Monday, November 21, 2016

Snake Eyes

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Image from Pixabay, public domain.

Snake Eyes by Tom Maddox
Published: 1996

This work is released under a Creative Commons License: http://creativecommons.org/licenses/by-nd-nc/1.0/

Dark meat in the can—brown, oily, and flecked with mucus—gave off a repellent, fishy smell, and the taste of it rose in his throat, putrid and bitter, like something from a dead man’s stomach. George Jordan sat on the kitchen floor and vomited, then pushed himself away from the shining pool, which looked very much like what remained in the can.

He thought, No, this won’t do: I have wires in my head, and they make me eat cat food. The snake likes cat food

He needed help but know there was little point in calling the Air Force. He’d tried them, and there was no way they were going to admit responsibility for the monster in his head. What George called the snake, the Air Force called Effective Human Interface Technology and didn’t want to hear about any postdischarge problems with it. They had their own problems with congressional committees investigating “the conduct of the war in Thailand.”

He lay for a while with his cheek on the cold linoleum, got up and rinsed his mouth in the sink, then stuck his head under the faucet and ran cold water over it, thinking, Call the goddamned multicomp, then call SenTrax and say, “Is it true you can do something about this incubus that wants to take possession of my soul?” And if they ask you, “What’s your problem?” you say “cat food,” and maybe they’ll say, “Hell, it just wants to take possession of your lunch”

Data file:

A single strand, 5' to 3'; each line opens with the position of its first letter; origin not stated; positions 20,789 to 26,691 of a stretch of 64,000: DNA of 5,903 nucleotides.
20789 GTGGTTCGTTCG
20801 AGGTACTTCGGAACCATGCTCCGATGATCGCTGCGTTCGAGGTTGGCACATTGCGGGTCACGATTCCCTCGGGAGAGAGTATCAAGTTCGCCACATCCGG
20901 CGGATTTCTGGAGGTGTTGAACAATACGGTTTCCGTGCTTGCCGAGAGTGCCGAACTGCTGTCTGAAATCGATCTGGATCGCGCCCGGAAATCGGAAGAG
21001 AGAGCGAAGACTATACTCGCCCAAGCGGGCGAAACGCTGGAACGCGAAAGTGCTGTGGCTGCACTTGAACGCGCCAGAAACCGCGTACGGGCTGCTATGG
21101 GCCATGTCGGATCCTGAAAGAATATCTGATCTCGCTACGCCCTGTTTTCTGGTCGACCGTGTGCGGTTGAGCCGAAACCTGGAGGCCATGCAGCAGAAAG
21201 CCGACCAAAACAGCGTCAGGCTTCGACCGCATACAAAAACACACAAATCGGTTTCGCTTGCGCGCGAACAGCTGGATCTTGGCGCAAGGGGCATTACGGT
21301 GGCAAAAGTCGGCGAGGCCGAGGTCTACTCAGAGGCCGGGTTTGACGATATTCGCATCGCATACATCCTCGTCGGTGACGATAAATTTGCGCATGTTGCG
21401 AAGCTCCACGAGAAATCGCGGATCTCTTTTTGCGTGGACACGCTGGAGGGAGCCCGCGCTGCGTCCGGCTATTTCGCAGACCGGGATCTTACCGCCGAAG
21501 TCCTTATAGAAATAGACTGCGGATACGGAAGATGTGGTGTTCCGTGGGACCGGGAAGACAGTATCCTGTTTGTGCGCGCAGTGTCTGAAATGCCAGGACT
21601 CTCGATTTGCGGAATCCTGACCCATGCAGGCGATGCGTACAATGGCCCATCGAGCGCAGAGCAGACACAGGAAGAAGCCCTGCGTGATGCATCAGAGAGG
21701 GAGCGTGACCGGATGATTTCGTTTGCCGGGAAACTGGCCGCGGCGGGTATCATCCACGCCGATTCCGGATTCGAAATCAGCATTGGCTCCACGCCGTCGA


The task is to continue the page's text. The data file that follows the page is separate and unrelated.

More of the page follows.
A chair covered in brown corduroy stood in the middle of the barren living room, a white telephone on the floor beside it, a television flat against the opposite wall—that was the whole thing, what might have been home, if it weren’t for the snake.

He picked up the phone, called up the directory on its screen, and keyed TELECOM SENTRAX.

The Orlando Holiday Inn stood next to the airport terminal, where tourists flowed in eager for the delights of Disney World. But for me, George thought, there are no cute, smiling ducks and rodents. Here as everywhere, it’s Snake city

From the window of his motel room, he watched gray sheets of rain cascade across the pavement. He had been waiting two days for a launch. At Canaveral a shuttle sat on its pad, and when the weather cleared, a helicopter would pick him up and drop him there, a package for delivery to SenTrax, Inc., at Athena Station, over thirty thousand kilometers above the equator

Behind him, under the laser light of a Blaupunkt holostage, people a foot high chattered about the war in Thailand and how lucky the United States had been to escape another Vietnam.

Lucky? Maybe … he had been wired up and ready for combat training, already accustomed to the form-fitting contours in the rear couch of the black, tiber-bodied General Dynamics A-230. The A-230 flew on the deadly edge of instability, every control surface monitored by its own bank of micro-computers, all hooked into the snakebrain flight-and-tire assistant with the twin black miloprene cables running from either side of his esophagus—getting off, oh yes, when the cables snapped home, and the airframe resonated through his nerves, his body singing with that identity, that power.

Then Congress pulled the plug on the war, the Air Force pulled the plug on George, and when his discharge came, there he was, left with technological blue balls and this hardware in his head that had since taken on a life of its own.

Lightning walked across the purpled sky, ripping it, crazing it into a giant, upturned bowl of shattered glass. Another foot-high man on the hostage said the tropical storm would pass in the next two hours.